The Commission is now inviting alternative applications to this original application. The purpose of this process is to provide an opportunity for interested groups or individuals to put other ideas on the table before the Commission considers what it sees as the best solution.  At this stage the Commission has not formed any view on what the best outcome.

Making an alternative application

What is an alternative application?

An “alternative application” is simply a proposal for some other change to local government in the affected area that falls within the broad definition of “local government reorganisation” contained in section 24 of the Local Government Act. This may include the:

  • union of district or regions
  • constitution of a new district or region, including the constitution of a new local authority for that new district or region
  • abolition of a district or region, including the dissolution or abolition of the local authority for that district or region
  • alteration of the boundaries of any district or region
  • transfer of a statutory obligation from one local authority to another
  • assumption by a territorial authority of the powers of a regional council.

You can read section 24 of the Local Government Act here.

What happens next?

Once the Commission has received alternative reorganisation applications, it will then identify what it sees as the “reasonably practicable options”.

These may include the original reorganisation application, or they may reflect alternatives proposed by other people, or be options that the Commission may identify for itself. By law, the reasonably practicable options must also include current local government arrangements i.e. no change. Options must meet certain legislative criteria before they can be considered “reasonably practicable”.  To be a “reasonably practicable option”, the Commission must be satisfied that:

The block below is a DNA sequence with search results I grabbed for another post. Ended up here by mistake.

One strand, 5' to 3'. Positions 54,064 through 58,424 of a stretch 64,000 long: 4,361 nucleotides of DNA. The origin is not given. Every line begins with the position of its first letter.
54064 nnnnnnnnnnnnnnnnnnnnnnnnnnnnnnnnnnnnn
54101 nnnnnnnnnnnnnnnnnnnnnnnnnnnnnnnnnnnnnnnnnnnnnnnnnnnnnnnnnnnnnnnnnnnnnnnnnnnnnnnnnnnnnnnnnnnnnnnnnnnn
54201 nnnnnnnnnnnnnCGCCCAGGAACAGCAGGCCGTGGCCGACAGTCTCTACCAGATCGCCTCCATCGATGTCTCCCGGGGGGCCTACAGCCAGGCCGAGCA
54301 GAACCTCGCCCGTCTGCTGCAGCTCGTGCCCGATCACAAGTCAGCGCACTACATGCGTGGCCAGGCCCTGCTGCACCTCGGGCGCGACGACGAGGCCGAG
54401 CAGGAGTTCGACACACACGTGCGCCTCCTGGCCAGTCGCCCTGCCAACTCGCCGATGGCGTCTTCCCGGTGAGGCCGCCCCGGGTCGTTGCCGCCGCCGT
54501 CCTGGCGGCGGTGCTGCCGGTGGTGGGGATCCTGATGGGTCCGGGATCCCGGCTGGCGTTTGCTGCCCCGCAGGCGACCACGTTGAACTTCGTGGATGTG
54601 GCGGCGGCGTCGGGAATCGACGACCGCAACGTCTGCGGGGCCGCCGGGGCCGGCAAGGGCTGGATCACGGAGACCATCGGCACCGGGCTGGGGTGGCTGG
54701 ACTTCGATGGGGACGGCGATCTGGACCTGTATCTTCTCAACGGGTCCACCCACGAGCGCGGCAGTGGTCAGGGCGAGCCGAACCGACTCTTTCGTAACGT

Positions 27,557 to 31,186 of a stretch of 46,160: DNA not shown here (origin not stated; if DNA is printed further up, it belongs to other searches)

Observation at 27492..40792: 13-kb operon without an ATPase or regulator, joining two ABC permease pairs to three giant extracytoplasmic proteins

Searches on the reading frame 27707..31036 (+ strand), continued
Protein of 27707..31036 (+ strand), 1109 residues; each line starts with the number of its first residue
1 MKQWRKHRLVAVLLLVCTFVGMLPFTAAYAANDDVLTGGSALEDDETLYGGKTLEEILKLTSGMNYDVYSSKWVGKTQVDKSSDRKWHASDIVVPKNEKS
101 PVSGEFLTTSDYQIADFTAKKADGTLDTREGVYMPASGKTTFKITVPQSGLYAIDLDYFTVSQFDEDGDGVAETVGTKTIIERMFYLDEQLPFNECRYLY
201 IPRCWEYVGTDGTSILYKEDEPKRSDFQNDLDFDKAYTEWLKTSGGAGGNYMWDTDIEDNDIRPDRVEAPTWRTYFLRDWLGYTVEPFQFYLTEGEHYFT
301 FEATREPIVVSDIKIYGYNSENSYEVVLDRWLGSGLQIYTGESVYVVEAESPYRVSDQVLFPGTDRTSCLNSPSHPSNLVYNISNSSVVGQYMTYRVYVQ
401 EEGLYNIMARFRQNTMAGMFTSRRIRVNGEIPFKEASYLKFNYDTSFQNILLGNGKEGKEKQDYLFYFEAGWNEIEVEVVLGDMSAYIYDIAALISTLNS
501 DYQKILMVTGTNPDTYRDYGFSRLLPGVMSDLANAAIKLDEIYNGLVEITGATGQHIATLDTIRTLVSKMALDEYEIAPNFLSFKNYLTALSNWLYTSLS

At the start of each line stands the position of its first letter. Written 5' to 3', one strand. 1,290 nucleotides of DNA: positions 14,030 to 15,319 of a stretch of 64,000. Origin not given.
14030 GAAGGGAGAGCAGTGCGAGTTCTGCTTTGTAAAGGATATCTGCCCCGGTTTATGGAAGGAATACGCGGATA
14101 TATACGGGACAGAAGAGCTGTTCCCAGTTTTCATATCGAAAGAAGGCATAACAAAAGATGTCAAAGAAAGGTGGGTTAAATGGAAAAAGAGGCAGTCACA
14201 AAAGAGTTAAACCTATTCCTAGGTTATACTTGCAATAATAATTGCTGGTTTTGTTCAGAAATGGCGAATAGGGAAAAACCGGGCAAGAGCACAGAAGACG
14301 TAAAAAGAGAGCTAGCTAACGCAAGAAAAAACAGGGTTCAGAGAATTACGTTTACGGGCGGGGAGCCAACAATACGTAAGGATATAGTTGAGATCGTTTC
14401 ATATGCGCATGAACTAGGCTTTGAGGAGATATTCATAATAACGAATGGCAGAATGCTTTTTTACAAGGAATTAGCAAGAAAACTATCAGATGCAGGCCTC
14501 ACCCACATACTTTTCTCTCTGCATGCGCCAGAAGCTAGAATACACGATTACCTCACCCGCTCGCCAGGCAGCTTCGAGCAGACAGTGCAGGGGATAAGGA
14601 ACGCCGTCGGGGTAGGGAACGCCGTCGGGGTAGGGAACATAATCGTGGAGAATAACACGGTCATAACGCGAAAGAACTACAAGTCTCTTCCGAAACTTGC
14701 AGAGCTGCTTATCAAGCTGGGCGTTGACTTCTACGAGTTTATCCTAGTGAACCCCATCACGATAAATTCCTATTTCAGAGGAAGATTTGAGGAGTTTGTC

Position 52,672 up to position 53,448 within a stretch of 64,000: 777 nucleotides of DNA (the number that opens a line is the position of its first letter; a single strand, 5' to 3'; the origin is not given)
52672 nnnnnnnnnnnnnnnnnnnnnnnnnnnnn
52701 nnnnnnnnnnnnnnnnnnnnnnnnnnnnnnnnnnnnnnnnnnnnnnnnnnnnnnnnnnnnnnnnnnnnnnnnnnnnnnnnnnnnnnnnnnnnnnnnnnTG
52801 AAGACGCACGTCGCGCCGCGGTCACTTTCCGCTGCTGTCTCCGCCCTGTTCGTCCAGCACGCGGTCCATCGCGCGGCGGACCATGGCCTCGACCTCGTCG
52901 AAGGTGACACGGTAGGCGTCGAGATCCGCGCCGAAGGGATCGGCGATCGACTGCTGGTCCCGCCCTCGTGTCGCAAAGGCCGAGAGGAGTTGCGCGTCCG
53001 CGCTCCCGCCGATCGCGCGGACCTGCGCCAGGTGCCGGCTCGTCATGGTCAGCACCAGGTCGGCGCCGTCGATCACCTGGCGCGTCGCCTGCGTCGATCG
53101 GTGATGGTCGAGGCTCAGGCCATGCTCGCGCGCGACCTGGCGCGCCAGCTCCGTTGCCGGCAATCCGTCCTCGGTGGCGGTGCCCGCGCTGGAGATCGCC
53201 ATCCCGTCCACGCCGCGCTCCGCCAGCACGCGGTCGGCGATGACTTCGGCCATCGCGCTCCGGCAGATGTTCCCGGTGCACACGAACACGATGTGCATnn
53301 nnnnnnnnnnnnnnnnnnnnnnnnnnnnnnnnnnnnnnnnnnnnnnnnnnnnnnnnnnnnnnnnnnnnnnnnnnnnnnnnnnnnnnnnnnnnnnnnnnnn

• a new or changed council will have the resources to carry out its responsibilities effectively
  • a new or changed district or region will be appropriate for the efficient performance of the local authority’s responsibilities
  • a new or changed district or region will contain distinct communities of interest
  • flooding and water management issues will be able to be effectively dealt with (if the option includes the regional council’s role).

The Commission will then identify its “preferred option”. In addition to meeting requirements for “reasonably practicable options”, the Commission must take into account the following further matters:

  • which option will best promote “good local government” which includes:
    • enabling democratic local decision-making
    • providing good quality infrastructure, services and regulatory performance
  • which option will facilitate improved economic performance which may include:
    • efficiencies and cost savings
    • productivity improvements
    • simplified planning processes

If the Commission’s preferred option is not the “no change” option, it would then prepare a draft reorganisation proposal.  There would then be a period of community consultation  including a submissions process. The Commission would then consider whether to proceed to issue a final reorganisation proposal.  If the Commission were to decide on the “no change” option in relation to reorganisation it would end its process there.